NASA, the National Aeronautics and Space Administration, is the United States' top agency for aeronautical and space research and exploration. The agency hires from a vast pool of applicants, all with different specialties and backgrounds. With such a wide variety of work opportunities, you don't have to be a rocket scientist to work for NASA -- although it might help.
Engineering and Scientific
To obtain a job working in the engineering and scientific departments at NASA, you should attain a bachelor's degree or higher in a field specifically related to the type of occupation you are seeking. Degrees in aerospace engineering, biology, computer engineering, computer science, general engineering and meteorology are all applicable to jobs in this sector.
NASA is a large agency, employing almost 19,000 salaried workers and even more independent contractors. As with any organization of its size, there is a lot of administrative work to be done. Having a degree in business administration or management, computer networking or communications will help you secure a job working in one of NASA's many administrative positions doing public affairs, budgeting, contracting or information technology work.
Medical and Technical
With almost 20,000 on-site workers, and the potentially dangerous nature of some of the work they do, NASA has to have a few medical professionals on board to take care of any emergencies or work-related illnesses. Getting a degree and license in nursing or medicine will get your foot in the door doing medical work for NASA, while having a degree in electrical or mechanical engineering will help you snag a position doing technical work for the agency.
At the heart of every organization are the clerks. Every boss needs a secretary, every office needs an accountant, and every manager needs an assistant. These jobs do not mandate a particular degree, but having one never hurts your opportunity to advance. If you are looking to get a job doing clerical work for NASA and hope to advance from there, consider getting one of the degrees specified for other NASA positions and vying for a job from within. This will give you an edge over candidates fresh out of school with no NASA experience.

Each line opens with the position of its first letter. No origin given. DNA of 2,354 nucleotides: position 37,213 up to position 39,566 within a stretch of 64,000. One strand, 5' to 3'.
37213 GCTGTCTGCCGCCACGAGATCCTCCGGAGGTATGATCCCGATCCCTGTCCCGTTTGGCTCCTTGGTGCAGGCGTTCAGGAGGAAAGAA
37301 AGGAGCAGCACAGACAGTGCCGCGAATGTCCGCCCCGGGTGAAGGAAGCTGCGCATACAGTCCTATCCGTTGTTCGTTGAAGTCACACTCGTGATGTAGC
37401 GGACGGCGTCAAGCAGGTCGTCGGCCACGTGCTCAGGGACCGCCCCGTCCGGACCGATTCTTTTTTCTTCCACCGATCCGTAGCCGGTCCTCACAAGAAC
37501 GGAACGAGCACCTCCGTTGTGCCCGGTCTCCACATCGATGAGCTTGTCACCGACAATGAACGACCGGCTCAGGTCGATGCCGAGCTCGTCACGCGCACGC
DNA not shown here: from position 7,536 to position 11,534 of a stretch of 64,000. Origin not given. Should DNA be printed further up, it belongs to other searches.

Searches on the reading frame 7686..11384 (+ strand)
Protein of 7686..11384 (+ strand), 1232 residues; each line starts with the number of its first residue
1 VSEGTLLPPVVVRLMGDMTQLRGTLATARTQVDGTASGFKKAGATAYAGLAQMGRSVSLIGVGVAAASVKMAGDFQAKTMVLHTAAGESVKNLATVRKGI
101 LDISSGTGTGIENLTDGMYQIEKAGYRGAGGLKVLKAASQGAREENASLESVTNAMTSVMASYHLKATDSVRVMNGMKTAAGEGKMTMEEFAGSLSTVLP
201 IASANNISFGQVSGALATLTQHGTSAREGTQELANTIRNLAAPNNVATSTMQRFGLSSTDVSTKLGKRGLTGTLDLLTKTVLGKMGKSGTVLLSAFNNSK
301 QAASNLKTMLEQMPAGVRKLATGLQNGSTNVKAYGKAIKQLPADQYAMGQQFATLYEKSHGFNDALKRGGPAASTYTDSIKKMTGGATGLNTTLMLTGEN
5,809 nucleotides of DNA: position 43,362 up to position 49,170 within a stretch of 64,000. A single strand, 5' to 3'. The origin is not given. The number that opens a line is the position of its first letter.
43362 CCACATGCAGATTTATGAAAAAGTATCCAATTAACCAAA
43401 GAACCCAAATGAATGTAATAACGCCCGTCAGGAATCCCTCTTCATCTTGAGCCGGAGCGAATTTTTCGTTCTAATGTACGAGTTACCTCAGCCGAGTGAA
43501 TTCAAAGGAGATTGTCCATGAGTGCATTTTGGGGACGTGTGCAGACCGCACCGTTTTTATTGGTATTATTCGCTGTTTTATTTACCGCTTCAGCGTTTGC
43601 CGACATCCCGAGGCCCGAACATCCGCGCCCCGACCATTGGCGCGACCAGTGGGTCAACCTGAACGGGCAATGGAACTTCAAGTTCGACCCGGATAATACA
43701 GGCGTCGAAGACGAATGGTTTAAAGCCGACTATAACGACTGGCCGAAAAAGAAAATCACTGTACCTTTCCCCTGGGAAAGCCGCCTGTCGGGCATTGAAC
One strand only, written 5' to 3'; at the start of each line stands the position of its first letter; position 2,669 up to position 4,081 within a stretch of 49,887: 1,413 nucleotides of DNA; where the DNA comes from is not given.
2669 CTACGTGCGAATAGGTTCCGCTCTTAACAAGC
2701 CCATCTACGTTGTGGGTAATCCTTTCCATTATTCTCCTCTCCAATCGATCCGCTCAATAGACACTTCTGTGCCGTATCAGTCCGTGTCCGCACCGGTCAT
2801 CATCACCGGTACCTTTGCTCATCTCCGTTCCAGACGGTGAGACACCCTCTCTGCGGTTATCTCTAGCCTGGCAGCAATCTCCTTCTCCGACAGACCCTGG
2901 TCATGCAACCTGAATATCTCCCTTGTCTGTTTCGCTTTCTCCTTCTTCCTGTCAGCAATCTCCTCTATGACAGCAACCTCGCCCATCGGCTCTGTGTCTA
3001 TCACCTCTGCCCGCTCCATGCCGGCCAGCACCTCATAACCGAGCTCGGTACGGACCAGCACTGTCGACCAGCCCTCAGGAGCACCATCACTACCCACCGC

- Photo Credit Ablestock.com/AbleStock.com/Getty Images
How to Work for NASA
When people dream of working for NASA, they often have visions of working as astronauts -- exploring space, charting planets and conducting...
How to Become an Engineer for NASA
Imagine working at NASA as a space engineer. You’d be working on a large campus with hundreds of other brilliant professionals. You’ll...
How Many Years of College Will it Take to Have a Career in Social Work?
People who go into the field of social work rarely do so for the money, as starting salaries can be as low...
Can You Fire Someone for Looking for Another Job While at Work?
Maybe you heard that your employer plans to outsource your job, or you were looking for a better paying position, and your...
What Type of Education Do You Need to Work in Biotechnology?
Biotechnology is the study of how living organisms relate to the environment. Specifically, biotechnology studies how living organisms can be used to...
What Jobs Can You Get With a Bachelor's Degree in Communications?
A communications degree can open the door to a wide variety of careers in education, business, politics and advertising. A bachelor's degree...
What Jobs Can You Get With an Associate Degree in Communication?
Degrees in communication are commonly offered in many colleges and universities. Communication skills are applicable in nearly any field, especially in business...
What Degree Do You Need to Work for the CIA?
The Central Intelligence Agency (CIA) offers government jobs in many areas as well as an excellent benefits package. Educational requirements for the...